Reframe it: As discussed, physical activity delivers a number of health benefits beyond weight loss. Keep the myriad positive outcomes of physical activity top of mind for patients and help them to understand that exercise is just one part of a broader plan of care to improve their overall health. This insight can make it easier for patients to prioritize physical activity everyday.

Grow your obesity medicine knowledge: Healthcare professionals can better meet the needs of this rapidly growing segment of Americans by deepening their understanding of obesity medicine. The Obesity Medicine Association (OMA) provides a number of resources to encourage this endeavor, including The Obesity Algorithm®, Obesity Treatment Proficiency Badges™, ABOM certification preparation materials and more. OMA is also hosting a series of virtual courses on the fundamentals of obesity treatment — an informative primer on evidence-based approaches for evaluating, diagnosing and treating obesity.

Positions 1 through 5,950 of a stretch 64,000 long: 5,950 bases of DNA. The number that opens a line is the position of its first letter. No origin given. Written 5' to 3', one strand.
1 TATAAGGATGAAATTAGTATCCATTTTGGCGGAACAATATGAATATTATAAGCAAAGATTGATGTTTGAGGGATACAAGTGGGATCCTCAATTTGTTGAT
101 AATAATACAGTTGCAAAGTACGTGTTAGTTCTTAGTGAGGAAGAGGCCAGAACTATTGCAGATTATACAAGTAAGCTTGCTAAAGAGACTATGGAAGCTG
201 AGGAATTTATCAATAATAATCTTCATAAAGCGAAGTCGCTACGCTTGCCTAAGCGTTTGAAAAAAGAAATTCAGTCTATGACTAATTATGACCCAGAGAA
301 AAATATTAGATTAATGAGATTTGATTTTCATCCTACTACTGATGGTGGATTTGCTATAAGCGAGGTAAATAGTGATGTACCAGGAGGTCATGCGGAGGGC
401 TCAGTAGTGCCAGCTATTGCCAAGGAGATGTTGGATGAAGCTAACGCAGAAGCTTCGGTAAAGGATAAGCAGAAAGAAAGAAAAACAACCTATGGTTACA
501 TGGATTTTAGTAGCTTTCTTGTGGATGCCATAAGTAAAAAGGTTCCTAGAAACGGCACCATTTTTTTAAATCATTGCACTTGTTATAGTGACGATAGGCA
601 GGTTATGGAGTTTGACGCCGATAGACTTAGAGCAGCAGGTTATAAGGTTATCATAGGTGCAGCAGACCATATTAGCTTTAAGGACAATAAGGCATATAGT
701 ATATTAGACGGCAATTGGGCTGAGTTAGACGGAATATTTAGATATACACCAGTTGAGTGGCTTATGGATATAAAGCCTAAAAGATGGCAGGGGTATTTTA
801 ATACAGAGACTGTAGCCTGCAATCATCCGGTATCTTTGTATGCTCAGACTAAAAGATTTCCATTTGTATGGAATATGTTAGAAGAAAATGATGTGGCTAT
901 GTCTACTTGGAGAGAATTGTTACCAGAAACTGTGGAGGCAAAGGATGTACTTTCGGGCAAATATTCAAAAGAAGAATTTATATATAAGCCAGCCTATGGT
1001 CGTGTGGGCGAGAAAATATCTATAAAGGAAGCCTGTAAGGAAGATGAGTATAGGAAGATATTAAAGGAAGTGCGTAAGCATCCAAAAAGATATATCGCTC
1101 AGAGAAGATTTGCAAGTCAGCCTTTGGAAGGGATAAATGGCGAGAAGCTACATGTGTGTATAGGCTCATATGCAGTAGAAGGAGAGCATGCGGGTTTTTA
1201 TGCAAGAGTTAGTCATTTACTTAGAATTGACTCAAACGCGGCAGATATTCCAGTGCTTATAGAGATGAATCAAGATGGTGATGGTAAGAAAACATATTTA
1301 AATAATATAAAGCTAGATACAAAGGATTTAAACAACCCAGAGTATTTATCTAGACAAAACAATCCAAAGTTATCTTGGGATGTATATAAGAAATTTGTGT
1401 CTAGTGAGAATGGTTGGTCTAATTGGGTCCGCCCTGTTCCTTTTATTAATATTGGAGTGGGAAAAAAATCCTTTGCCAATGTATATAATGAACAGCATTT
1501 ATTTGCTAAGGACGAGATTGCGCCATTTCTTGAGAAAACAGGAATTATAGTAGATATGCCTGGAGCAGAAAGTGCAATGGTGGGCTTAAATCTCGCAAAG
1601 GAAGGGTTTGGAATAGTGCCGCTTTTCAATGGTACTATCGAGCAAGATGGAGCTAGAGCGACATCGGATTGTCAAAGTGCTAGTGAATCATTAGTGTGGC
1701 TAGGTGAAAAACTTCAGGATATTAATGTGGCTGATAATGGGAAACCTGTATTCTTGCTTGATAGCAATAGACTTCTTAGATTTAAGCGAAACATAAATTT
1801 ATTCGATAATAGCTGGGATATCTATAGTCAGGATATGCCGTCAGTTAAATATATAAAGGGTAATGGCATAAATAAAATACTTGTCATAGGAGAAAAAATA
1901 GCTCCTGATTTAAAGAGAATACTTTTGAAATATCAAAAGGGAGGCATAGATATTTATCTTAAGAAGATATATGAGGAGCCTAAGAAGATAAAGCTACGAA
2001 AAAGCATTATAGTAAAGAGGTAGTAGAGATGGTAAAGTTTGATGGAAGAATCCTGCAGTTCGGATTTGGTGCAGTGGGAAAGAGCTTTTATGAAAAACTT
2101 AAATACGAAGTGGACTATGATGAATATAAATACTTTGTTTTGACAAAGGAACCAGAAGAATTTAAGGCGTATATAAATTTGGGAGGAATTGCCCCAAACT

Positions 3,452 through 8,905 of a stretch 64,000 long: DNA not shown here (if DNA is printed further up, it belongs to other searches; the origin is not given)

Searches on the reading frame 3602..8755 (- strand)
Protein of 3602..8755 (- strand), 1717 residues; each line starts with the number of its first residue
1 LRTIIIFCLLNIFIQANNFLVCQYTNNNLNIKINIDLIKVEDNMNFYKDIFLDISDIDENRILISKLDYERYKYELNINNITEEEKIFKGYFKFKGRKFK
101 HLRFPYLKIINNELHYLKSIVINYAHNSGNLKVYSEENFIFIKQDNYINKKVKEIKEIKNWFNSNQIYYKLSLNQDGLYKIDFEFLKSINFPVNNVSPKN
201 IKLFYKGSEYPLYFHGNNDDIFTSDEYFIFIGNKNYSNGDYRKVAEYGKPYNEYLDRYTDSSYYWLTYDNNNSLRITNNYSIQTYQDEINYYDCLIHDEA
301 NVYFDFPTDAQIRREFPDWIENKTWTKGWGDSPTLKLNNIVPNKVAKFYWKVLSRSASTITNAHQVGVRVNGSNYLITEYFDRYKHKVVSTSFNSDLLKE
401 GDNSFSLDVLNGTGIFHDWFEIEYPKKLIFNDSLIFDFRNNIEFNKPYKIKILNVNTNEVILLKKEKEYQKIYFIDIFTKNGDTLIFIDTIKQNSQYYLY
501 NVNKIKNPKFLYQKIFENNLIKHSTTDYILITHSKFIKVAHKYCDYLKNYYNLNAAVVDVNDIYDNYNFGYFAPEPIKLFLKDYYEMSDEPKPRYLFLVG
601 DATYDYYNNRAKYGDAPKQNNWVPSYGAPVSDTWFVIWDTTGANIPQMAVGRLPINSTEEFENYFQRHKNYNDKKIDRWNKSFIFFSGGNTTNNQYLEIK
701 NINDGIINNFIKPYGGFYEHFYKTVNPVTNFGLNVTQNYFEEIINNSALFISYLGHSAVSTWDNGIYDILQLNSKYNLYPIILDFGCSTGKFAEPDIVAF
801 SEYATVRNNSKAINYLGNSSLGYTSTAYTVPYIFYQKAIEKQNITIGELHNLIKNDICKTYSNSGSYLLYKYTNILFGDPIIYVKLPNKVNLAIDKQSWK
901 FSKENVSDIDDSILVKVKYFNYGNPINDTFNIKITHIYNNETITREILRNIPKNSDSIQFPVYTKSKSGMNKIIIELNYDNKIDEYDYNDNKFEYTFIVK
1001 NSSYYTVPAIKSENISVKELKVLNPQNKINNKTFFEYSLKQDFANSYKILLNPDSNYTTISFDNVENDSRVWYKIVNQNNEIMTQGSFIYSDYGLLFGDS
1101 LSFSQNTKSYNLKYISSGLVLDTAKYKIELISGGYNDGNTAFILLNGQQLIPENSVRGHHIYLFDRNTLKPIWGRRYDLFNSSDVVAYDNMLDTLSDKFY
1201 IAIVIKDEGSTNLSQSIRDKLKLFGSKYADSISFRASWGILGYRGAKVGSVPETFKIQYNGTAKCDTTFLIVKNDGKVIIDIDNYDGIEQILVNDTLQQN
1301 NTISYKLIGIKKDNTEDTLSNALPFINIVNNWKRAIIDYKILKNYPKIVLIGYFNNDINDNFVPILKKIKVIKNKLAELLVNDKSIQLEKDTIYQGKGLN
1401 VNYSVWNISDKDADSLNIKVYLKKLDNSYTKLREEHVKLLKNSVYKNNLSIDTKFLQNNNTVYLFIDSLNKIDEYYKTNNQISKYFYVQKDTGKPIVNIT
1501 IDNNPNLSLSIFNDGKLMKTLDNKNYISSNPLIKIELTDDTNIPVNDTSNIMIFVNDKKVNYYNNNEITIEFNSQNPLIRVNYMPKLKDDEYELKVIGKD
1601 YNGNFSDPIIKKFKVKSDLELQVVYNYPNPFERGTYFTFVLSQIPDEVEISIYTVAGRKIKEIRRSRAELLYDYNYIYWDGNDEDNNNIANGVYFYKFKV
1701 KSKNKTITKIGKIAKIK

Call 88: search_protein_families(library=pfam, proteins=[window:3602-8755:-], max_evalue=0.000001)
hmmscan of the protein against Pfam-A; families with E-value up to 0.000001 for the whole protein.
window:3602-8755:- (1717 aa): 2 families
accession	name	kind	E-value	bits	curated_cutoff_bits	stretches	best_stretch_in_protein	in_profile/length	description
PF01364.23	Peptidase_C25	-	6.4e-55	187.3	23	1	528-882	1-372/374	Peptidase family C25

The number of Americans struggling with obesity may be growing — but so is our knowledge of how to effectively treat the condition. Healthcare professionals who bring this knowledge into their practice areas can play a more active role in guiding patients with obesity to better health outcomes.

For more obesity medicine resources, or to become an OMA member, please visit: www.obesitymedicine.org.

Angela Fitch, MD, FACP, FOMA is the Associate Director of the Massachusetts General Hospital Weight Center and faculty at the Harvard Medical School. She is board certified in obesity medicine, internal medicine and pediatrics. Dr. Fitch serves as Vice President of the Obesity Medicine Association and previously served as Secretary-Treasurer.